SHARED BY JESSICA BRUCE
Joy for the Future
I often think of my wedding day. Not necessarily about my dress, décor, or the party, but mostly the weather. The day of my wedding, it rained. I don’t mean a little rain storm; it was a torrential downpour. I was so upset because I worried about our out-of-town guests traveling in the storm—and I worried my hair would fall, my dress would get dirty, or my make-up would run.
The day started with a bridal brunch. During the luncheon, my mom’s dearest friend handed me a story about the meaning of rain on your wedding day. It read that rain was a blessing from God—farmers would pray for rain and then praise God after the storm because the rain meant an abundance of crops, fertile land. So for it to rain on your wedding day was a sign that you would be blessed with fertility and many children.
Gosh, how I just loved that story. I cherished it. Matt and I had always wanted a large family. In the beginning, it was three children, and as the years went on, that number increased. I often envisioned our life with three to five children. I could see me driving our minivan full of soccer balls, Barbie dolls, and french-fries. I imagined our queen-sized bed being full of little kiddos, all snuggled in watching Saturday morning cartoons. It was everything I’d ever wanted. My heart was so full of joy for our future, it could have exploded.
A Shattered Vision
On July 16, 2016, our fifth wedding anniversary, I delivered our second child into the hands of Jesus—our second daughter, our sweet Camille Louise. My world came crashing down that day, the vision of our future shattered. My perfect, beautiful baby girl was gone. I think of that day often: I think of Camille and her long fingers, long legs, gorgeous thick black hair, her cute little nose. I think of her sweet smell and the feel of her lifeless body against my chest.
I also think about the weather. I think of the crash of the thunder, the loud beating of rain, the way the room would light up with every lightning bolt, all while I labored. It was one of the worst storms that summer. It reminded me of my wedding day. I remember thinking, How ironic, of course it would rain. It felt like the floors of heaven had opened up and just let go.
After hearing that story on my wedding day, I’d developed a love for the rain; it felt like a promise. But that night it felt like a lie, a cruel joke. I felt foolish for believing in that promise, for finding hope and joy in it. Maybe I was completely wrong about its meaning. Maybe it was just an unfortunate coincidence.
Grief, Faith, and Peace
It has been eight months since I said goodbye to my angel. My life looks completely different from the vision I had for our family. Not only did we bury our baby, but for several months now, we have struggled with infertility. Our plan was to start trying for our third when Camille was around eight to nine months. We knew that was close in age, but Dorothy and Camille were three years apart, and we wanted our younger children closer—especially since we were planning more babies.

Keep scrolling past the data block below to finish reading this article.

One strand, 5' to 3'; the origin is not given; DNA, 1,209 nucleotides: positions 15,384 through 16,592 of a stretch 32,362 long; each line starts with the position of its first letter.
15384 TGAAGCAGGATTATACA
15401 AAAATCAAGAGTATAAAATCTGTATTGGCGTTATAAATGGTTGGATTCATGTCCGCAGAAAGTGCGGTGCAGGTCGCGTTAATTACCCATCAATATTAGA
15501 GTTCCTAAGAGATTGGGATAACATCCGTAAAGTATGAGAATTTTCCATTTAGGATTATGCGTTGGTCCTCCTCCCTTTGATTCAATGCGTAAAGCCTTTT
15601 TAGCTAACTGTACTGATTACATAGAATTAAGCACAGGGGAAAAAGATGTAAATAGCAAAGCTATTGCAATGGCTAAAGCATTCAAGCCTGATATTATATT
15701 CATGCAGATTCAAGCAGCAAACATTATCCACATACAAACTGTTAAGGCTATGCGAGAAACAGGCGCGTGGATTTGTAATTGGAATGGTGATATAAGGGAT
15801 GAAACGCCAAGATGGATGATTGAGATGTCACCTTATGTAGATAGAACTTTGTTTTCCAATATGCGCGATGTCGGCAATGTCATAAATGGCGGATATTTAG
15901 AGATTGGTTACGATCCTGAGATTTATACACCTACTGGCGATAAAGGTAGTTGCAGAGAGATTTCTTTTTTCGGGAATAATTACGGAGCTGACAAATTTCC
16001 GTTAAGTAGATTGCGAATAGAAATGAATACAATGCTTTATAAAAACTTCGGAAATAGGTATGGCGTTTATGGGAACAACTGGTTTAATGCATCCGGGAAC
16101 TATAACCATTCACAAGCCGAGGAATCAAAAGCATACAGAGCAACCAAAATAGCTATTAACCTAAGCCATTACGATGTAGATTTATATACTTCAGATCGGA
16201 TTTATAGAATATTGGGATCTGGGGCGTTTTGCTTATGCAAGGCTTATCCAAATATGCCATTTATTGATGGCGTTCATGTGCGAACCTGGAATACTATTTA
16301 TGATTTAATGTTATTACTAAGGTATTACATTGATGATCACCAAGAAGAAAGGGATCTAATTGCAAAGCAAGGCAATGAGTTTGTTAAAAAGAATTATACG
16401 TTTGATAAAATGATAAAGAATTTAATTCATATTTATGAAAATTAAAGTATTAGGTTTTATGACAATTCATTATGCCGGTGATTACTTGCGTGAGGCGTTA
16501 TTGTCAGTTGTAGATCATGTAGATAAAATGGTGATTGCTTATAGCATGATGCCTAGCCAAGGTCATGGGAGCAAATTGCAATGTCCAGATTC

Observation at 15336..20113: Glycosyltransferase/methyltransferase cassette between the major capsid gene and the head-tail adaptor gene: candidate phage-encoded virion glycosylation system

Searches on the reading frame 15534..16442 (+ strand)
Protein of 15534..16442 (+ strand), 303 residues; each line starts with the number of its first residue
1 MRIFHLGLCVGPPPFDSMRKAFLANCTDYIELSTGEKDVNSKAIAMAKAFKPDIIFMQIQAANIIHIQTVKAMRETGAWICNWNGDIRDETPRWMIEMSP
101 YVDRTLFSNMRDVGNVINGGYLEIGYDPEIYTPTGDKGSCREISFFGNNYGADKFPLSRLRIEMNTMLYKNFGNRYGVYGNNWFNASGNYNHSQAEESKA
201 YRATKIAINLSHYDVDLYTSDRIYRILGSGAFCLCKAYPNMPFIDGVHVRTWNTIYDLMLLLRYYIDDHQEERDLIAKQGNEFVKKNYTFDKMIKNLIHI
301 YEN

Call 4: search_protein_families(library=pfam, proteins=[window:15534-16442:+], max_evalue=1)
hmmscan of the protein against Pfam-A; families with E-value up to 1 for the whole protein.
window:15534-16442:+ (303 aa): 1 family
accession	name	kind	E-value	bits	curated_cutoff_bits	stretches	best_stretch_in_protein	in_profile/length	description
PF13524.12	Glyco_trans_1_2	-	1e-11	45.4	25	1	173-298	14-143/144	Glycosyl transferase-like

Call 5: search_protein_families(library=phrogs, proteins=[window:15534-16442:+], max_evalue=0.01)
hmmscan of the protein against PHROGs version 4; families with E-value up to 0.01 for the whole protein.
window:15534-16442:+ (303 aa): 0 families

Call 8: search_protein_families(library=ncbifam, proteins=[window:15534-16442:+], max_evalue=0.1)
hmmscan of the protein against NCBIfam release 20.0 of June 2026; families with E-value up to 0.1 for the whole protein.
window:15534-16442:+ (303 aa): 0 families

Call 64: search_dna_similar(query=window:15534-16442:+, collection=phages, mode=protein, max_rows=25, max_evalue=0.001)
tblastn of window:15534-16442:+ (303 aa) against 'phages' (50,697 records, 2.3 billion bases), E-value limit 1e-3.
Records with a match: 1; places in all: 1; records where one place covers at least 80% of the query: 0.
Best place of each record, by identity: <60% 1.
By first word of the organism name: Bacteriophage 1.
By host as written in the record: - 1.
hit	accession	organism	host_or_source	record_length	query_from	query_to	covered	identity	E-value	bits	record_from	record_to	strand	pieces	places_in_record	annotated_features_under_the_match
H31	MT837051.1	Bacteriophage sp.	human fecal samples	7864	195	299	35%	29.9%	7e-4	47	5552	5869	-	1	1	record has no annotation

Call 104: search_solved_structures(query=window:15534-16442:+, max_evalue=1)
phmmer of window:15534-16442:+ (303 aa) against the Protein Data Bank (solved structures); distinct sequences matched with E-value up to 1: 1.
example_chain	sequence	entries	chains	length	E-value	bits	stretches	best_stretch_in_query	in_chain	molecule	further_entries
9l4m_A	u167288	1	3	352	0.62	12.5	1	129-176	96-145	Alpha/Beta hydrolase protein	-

Here we are, twenty months from the time we decided to grow our family, and we have one living child, one child in a grave, and an empty uterus. The hope for more children is quickly fading, becoming increasingly heartbreaking as the months go on. To be disappointed month after month while grieving a child is soul-crushing. This is the furthest from the vision I had for my family. I want my dreams back. I want to imagine the sound of tiny feet running through my home and big giggles coming from the bedrooms.
What I used to think was a blessing, a promise, feels more like tears over broken dreams. Maybe that’s what the rain meant from the beginning—maybe heaven knew my heart would be crushed, so it just cried from me.
I try to remember Jeremiah 29:11: "'For I know the plans I have for you,' declares the Lord, 'plans to prosper you and not to harm you, plans to give you hope and a future.'" I constantly remind myself that God’s plan for me and my family is good. I know this is true, I know that with my whole soul, but it is so easy to forget, especially when everything seems to scream, No! This sucks! This isn’t good. This is hell.
Every morning (who am I kidding—also every afternoon, every evening, and every night), I pray for God to give me peace, to give me His peace, because right now finding peace with my struggles is very, very difficult. Even though I struggle, I find comfort knowing He is listening, He hears me even if it doesn’t feel like it. And He is providing me with the peace I ask because I can laugh again, I’m able to find joy with my life and with my family, and I’m able to look in my living daughter’s eyes and see an amazing future. Having faith doesn’t make my grief easier or less painful; it just gives me the strength to keep going, to keep trying to be the best mother and wife I can be.
I’m trying to stay positive and hopeful for my family’s future, I’m finding the courage each month to keep trying, despite the disappointment it causes, because I can’t let fear and heartache rule my life. I don’t know what my future holds, but I know it will be good because He says so. I don’t know how it will be good or what constitutes good, but I pray that my faith will grow. When the storm ends, I pray I see my rainbow.